The Story of the Screaming Face By King Crimson
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It’s probably safe to say that progressive rock was never the same when King Crimson released their debut album, In The Court of The Crimson King, back in 1969. This saw the band paint their own style with a combination of blues, jazz, and classical approaches, among others.
While acclaim over the album’s material has been the stuff of legends ever since, In The Court of The Crimson King also sports one of the most bizarre album covers in rock history. The sleeve was filled with a face that had its mouth agape and eyes turned to the sides. The man responsible for this painting was a computer programmer, Barry Godber, who was also an artist equipped with knowledge from his time at Chelsea Art School.
Pete Sinfield secured the services of Godber, who was allowed to take one of the first listens to the band’s debut album before everybody else. He used himself as inspiration alongside the music by painting in front of a mirror, which shocked everybody on King Crimson as soon as he unveiled it to them. According to Greg Lake (via The Music Aficionado): “We all stood around it, and it was like something out of Treasure Island where you’re all standing around a box of jewels and treasure… This fucking face screamed up from the floor, and what it said to us was ‘schizoid man’ – the very track we’d been working on. It was as if there was something magic going on.”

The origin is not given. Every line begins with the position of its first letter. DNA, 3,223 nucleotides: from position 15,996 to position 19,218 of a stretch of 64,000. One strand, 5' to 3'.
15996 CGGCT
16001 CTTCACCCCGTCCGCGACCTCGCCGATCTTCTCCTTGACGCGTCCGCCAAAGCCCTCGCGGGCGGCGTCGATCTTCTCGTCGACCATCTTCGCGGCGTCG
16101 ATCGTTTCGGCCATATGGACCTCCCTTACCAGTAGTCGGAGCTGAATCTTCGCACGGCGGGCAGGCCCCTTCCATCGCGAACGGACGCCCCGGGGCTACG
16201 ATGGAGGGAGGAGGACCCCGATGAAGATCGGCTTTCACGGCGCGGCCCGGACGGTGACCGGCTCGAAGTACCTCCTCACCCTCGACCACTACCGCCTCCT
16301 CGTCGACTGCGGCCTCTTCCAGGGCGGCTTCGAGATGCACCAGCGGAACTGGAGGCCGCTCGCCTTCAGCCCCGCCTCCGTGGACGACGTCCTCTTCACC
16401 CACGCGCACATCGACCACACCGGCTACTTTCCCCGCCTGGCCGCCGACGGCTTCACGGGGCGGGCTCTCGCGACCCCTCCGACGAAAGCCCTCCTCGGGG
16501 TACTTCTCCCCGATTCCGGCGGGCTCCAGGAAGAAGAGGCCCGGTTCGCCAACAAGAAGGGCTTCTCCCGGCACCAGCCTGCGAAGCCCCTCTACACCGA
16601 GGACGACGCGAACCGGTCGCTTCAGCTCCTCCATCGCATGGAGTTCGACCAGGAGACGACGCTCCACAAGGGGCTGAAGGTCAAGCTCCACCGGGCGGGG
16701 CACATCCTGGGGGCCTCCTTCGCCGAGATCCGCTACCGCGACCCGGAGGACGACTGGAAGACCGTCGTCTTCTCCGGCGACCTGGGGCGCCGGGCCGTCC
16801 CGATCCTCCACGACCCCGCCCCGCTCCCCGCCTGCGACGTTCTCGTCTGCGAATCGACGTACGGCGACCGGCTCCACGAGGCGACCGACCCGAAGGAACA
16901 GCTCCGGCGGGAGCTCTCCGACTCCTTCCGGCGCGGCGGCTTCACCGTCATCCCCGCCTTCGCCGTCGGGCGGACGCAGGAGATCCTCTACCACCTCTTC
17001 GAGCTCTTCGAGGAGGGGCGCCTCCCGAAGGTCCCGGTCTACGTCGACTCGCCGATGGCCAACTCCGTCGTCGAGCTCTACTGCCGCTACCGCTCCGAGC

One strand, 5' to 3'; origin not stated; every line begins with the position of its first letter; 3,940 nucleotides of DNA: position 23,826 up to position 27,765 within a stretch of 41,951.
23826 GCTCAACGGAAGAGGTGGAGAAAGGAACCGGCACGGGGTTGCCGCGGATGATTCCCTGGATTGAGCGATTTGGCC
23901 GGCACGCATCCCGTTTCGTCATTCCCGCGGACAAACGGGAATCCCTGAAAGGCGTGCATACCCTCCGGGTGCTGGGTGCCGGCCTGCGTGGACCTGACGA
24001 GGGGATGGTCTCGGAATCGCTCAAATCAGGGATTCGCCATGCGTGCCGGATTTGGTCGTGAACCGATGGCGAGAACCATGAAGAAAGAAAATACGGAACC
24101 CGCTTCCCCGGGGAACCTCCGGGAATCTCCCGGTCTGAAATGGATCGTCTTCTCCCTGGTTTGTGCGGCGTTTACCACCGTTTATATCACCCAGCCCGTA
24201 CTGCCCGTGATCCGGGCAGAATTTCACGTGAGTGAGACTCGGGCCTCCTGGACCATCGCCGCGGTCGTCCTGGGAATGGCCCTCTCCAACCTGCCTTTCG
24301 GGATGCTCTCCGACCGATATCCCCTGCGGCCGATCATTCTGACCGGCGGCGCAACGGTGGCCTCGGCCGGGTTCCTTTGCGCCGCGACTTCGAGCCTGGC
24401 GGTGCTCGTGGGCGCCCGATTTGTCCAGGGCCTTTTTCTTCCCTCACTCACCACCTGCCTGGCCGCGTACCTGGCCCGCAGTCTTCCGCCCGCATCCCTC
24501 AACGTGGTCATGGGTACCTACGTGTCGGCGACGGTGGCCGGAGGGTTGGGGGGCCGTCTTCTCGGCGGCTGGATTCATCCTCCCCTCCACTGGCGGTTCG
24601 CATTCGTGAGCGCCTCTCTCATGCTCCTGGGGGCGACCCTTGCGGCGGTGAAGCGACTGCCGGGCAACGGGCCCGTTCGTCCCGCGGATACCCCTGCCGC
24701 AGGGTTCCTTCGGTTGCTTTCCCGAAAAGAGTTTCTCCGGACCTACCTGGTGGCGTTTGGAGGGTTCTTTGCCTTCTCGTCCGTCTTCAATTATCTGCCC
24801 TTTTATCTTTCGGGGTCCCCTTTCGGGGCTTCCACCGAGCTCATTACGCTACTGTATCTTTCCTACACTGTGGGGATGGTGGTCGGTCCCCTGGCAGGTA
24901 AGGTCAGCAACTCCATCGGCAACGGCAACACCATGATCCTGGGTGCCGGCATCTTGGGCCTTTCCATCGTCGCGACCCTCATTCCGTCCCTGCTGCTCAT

Up until today, the cover sleeve of the screaming face remains to be one of the most enigmatic and remarkable album covers in rock music history. Much like the music on In The Court of The Crimson King, its album art reflects its spirit quite efficiently.